Lirac is located only 10 kilometers (6.2 miles) west of Chateauneuf du Pape, and the two appellations have similar soils. Yet Lirac wines have a distinct personality, frankly fruity but with a substantial texture and an ability to gain nuances with aging up to 10 years or so (versus 15 to 30 for Chateauneuf du Pape).
Established in 1986 by the Delorme brothers, Christophe and Fabrice, Domaine de la Mordoree has quickly established itself as a premier producer of both Lirac and Chateauneuf du Pape. While maintaining respect for terroir and embracing at least some biodynamic principles, the estate has also invested in state-of-the-art equipment and uses new oak for its top cuvees of Lirac and Chateauneuf du Pape--both labeled Cuvee de la Reine des Bois. This wine, the lower level Lirac (50% Grenache, 50% Syrah), is produced with basically traditional methods, although with de-stemming. The domaine lists its aging potential at four to five years, so I have kept this bottle a bit long, even for an outstanding vintage such as 1998. But it is nevertheless showing very well.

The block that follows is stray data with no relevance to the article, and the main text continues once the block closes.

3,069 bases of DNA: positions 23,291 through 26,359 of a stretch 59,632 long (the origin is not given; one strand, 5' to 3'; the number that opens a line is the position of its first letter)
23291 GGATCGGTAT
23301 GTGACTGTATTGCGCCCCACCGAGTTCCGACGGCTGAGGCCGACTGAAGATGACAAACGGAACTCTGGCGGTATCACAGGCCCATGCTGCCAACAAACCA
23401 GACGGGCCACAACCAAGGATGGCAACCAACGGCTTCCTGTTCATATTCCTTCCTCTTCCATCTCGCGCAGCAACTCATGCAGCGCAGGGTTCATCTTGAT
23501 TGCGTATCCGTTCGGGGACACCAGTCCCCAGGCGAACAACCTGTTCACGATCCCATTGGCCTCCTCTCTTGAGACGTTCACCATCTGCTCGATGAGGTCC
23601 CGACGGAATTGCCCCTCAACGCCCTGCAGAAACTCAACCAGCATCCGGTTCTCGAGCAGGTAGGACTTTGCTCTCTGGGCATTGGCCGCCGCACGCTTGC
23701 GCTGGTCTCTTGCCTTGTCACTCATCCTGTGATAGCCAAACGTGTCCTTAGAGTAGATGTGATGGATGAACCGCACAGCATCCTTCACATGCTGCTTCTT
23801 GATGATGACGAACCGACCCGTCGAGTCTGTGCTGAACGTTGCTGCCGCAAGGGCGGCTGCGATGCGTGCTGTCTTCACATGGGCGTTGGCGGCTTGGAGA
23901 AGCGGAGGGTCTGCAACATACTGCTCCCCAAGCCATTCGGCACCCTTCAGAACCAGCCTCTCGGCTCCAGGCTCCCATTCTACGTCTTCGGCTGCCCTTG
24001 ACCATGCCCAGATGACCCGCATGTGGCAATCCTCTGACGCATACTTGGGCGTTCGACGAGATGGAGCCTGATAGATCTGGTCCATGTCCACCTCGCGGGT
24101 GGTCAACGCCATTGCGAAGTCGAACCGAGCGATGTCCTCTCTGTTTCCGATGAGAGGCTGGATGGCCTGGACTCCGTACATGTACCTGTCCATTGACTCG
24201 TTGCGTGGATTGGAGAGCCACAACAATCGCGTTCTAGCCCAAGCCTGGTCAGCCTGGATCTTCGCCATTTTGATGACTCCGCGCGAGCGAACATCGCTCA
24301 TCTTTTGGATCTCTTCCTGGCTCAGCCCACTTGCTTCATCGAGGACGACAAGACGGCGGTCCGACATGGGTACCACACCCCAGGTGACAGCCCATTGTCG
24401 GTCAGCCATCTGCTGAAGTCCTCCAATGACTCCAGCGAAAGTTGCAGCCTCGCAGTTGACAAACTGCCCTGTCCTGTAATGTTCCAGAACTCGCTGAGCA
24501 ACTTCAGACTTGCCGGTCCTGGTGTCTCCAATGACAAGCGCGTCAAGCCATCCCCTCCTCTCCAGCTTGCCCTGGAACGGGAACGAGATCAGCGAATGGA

The color is a medium ruby, bright and clear, with some sediment forming. From first sniff, it's wonderfully fruity and spicy--raspberries, dark cherries, violets and garrigue--still fresh with no sign of attenuation. There is deceptive depth and concentration. In the mouth, the wine has a velvety texture--soft on the surface but with deep layers of fruit underneath. Long finish. Very fine.
If I were to base my 2007 Southern Rhone purchases on the quality and staying power demonstrated in the last outstanding vintage (1998), this wine would be on my buying list. Price, however, for me, is always a consideration, and particularly so in this economic climate. The tag on this 1998 reads $9.29; the retail price for the 2007 release is $24.99. Ouch. I'll be looking more seriously at my No. 2 selelction from Lirac, Chateau Segries, where the price increase has been less steep.